The rise of cloud communications has paved the way for more companies adopting a bring-your-own-device policy. The prevalence of wireless technology and the emergence of cloud tools that keep us connected at all times make BYOD such a logical next step.
For users, the ability to work from your personal device without the need to shift from one device to another and the ability to work from virtually anywhere is just hard to pass up. For employers, the advantage of not having to provide mobile devices for their employees while still having them connected to your main communications system really drives down cost. It surely is a win-win situation for both the employer and employees.
However, like anything else in this world, BYOD policies comes with its own set of challenges. For one, the line between personal and company owned data will probably get skewed and the number of non-IT staff controlled devices that are connected to the company is presenting new security problems as well.
To give you more of an idea, here are the top security risks of implementing a BYOD policy:
Lost or Stolen
According to a 2013 Ernst and Young study on BYOD, about 22% of all mobile devices produced will be lost or stolen during their lifetime and about 50% of all these lost or stolen devices will never be recovered. While majority of these devices are stolen for the value of the device itself, the number of lost or stolen devices whose information were accessed is also growing. And with personal information mixed with private company information in one device, the risk of those information getting out in the open in the event of theft is now a scary possibility.
No Password Protection
A lot of users do not really protect their personal devices or the applications within their devices with passwords. Or even if they do, they tend to choose simple passwords for convenience. These devices are easily compromised in the event of theft or hacking.
Mobile App Breach
There are tons of malicious apps out there whose goal is not only to corrupt the device software, but also to hack and access private information within the device. And with your personal and company information being treated the same way, both are in danger of falling to unscrupulous groups or individuals. Aside from that, even apps that are deployed by the company itself can be a problem. Even if an app is provided by the company, if no safeguards are incorporated in the app, then it is still susceptible to attacks.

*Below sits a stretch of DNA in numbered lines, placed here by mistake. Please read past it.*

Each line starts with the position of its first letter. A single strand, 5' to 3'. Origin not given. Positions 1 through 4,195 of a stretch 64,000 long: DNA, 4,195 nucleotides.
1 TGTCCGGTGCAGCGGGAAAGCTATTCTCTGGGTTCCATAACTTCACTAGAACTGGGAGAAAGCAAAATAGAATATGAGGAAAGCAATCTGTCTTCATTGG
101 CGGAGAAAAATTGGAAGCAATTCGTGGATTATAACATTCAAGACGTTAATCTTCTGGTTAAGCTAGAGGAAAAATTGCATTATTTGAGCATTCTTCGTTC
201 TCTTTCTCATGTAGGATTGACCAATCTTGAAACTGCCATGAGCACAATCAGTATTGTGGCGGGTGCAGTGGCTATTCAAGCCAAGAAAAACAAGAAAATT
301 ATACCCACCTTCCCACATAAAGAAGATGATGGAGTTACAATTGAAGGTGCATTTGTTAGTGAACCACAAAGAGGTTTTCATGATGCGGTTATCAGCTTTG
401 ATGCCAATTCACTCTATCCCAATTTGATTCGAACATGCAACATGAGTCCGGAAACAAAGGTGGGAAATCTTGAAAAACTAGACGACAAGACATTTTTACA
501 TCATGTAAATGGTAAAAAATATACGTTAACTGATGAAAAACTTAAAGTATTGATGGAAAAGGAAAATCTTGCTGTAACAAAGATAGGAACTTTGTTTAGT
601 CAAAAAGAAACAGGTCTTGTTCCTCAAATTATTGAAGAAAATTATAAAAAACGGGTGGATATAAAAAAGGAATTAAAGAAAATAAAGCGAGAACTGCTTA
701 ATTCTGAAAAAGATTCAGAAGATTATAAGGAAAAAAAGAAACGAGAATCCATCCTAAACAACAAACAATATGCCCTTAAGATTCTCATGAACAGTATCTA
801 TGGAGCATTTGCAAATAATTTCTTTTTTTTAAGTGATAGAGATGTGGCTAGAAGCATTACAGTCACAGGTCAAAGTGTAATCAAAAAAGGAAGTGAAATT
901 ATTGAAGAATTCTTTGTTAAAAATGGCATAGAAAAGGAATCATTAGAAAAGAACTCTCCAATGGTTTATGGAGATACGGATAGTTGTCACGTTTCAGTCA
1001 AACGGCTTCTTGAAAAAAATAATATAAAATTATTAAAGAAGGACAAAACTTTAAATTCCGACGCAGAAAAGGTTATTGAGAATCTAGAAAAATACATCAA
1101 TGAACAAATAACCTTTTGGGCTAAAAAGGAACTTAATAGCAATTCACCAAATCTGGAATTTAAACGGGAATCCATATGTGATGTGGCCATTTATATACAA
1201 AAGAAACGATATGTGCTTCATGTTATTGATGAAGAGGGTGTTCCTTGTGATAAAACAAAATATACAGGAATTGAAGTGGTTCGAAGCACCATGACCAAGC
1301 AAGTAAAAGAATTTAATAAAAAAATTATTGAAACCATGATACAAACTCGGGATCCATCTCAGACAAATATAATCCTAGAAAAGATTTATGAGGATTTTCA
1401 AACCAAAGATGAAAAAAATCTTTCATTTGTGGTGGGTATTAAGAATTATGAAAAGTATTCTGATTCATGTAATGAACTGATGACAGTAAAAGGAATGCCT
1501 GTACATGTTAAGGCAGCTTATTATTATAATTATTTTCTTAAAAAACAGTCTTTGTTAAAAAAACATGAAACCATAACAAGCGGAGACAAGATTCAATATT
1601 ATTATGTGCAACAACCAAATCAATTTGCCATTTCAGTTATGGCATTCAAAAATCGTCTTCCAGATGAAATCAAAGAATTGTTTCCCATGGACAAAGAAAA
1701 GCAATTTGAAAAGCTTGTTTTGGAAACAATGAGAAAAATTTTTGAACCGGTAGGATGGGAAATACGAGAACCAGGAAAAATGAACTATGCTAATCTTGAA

Non-Encrypted Data and Connections
Imagine your data, including voice, going through the public internet without protection or safeguards. It can be intercepted while in transit or while at rest.
So what can you do? Should you just scrap BYOD altogether? Well, there are certain ways to improve security so that you can safely implement BYOD in your company. Here are some tips:
- Secure the mobile devices - A lot of the problems above can be addressed by securing the mobile device itself. Company should invest in a mobile device management (MDM) solution that can enforce security policies and ensure only approved devices can access your network and resources. Invest in heavy encryption as well, to protect your network infrastructure and your data as it passes through the public Internet.
- Secure the apps in the devices - Of course, this is easier said than done. After all, you are essentially suggesting regulating the apps within personal devices of users. What you can do is encourage apps from an in-house app store that are secure.
- Choose cloud providers that offer top-notch security and protection - For example, cloud phone system providers like RingCentral have highly redundant and heavily encrypted connections to protect data traffic.
- Use mobile anti-virus programs - This will help protect the mobile device’s OS and software, plus most anti-virus tools can detect malicious apps and pages that can be harmful to the device.
- Perform continuous risk-assessment - Identify and monitor all possible susceptibilities in your network and devices. This is not a one-time thing. Dangers to your data evolve as fast as technology improves so a continuous audit should be implemented as a best practice.
Lastly, you should also involve your employees in the discussion. After all, it is their own mobile devices that you are trying to protect and regulate. They should have a say in the matter or they will not buy in to your BYOD policy.
About the Author
Mark Dacanay is a Digital Marketing Professional who has been working with a B2B company offering cloud-based services for more than 5 years. He is obsessed with anything about the cloud – the technology, not the fluffy stuff in the sky. You can reach him through Twitter and LinkedIn.